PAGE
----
Here, it should be pronounced as "sh" (almost), but there are two different "kör":
drive - kör (soft "k" ≈ "sh"-sound)
choir - kör (hard "k", "normal" k-sound)
The old TTS pronounced "kör" correctly, while the new one (Ivona/Astrid) does not. One of very few examples were the old TTS did better, I suppose.
I really love the Swedish community. You always teach us something new :). I have never known about Kör (choir with a hard K :)).
Though the contest is pretty clear, what is the general difference between "klar" and "färdig"?
I'm purely impressed at how many people can do streaks for over 2 years.
Timed practice, SycamoreGary. That's the secret.
Does the use of "kör" imply some sort of car race, or is it just a set expression which can be used for any type of race or competition?
Yes, for running we'd say gå instead.
(kör can also be used colloquially to mean 'go ahead' in a very general sense, but it wouldn't be used for running races)
Maybe I'm way off but I'm wondering if there is any connection between this sense of "kor" and the English "sure." If not it's a funny coincidence :-)
this phrase is surely unlikely to be used for racing vehicles either, imagine trying to hear someone say this over a revving engine! I'm trying to think of maybe the start of a dog sled race as a possibility, but not much else
My dad, a full Swede, pointed out to me that they pronounce "kör" wrong. I have reported this to Duolingo.
Unfortunately, the course creators cannot do anything about it. There are two words "kör" = choir where "k" is pronounced "k" and "kör" = drive which is incorrectly pronounced here. The TTS cannot distinguish between the two :(.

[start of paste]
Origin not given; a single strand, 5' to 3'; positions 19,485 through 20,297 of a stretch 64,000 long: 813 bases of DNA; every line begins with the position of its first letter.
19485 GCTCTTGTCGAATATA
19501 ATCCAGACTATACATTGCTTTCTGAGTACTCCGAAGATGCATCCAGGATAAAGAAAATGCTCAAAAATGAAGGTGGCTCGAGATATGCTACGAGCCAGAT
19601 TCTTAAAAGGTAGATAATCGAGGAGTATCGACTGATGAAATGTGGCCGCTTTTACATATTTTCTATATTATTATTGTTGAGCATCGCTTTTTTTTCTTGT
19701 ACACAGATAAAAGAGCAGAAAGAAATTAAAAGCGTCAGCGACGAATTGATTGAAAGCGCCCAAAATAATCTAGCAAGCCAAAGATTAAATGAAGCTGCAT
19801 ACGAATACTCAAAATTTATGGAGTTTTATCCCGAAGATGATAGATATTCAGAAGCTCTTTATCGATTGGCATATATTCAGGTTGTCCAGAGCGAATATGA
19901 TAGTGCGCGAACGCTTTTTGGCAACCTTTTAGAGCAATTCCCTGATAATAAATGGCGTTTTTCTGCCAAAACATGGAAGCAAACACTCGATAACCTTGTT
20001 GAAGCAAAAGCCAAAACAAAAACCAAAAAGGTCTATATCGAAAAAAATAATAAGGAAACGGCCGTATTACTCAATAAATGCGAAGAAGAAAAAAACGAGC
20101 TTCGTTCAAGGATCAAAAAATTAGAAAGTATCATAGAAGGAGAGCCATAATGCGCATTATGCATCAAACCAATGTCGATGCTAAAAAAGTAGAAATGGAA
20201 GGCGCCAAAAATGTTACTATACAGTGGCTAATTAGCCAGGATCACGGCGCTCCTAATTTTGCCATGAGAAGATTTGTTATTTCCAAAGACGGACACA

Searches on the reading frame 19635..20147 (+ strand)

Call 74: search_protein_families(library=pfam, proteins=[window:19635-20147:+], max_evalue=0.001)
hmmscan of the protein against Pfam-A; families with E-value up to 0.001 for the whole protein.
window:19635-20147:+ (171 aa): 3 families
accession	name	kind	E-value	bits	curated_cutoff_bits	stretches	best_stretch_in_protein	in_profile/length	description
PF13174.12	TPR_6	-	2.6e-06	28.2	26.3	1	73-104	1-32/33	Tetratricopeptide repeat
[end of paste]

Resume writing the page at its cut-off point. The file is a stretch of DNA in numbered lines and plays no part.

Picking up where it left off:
Surely you've heard of this phrase before as a running race starter - it's not so different from "on your marks, set, go" that I would use instead.
In England we'd say either "Ready, steady, go!" or "On your marks, get set, go!"
Just for reference if you're curious, we currently accept the following variations:
- Ready, set, go!
- Get ready, get set, go!
- On your marks, get set, go!
- On your mark, get set, go!
- Ready, get set, go!
- Ready, steady, go!
I personally prefer "On your marks, get set, go!", but all of the above appear to be in actual use, albeit with varying consistency.
Thank you, Joel!
It seems to be the first time I see the full list of accepted translations. As a non-native, I would have recognised each of them, of course, but would only use just one I happened to get to know first.
I learned something new from your answer. I wish there was a way to read such lists of good translations for any question in DL, it would help a lot. Especially when it comes to idiomatics. Maybe there is such a way?
Thanks again, Mike
Aye, that would have been grand. Unfortunately, there is no such feature. It would have been great to be able to click a button "list all accepted translations", and then to also in that list have some sentences marked as "accepted, but not preferable".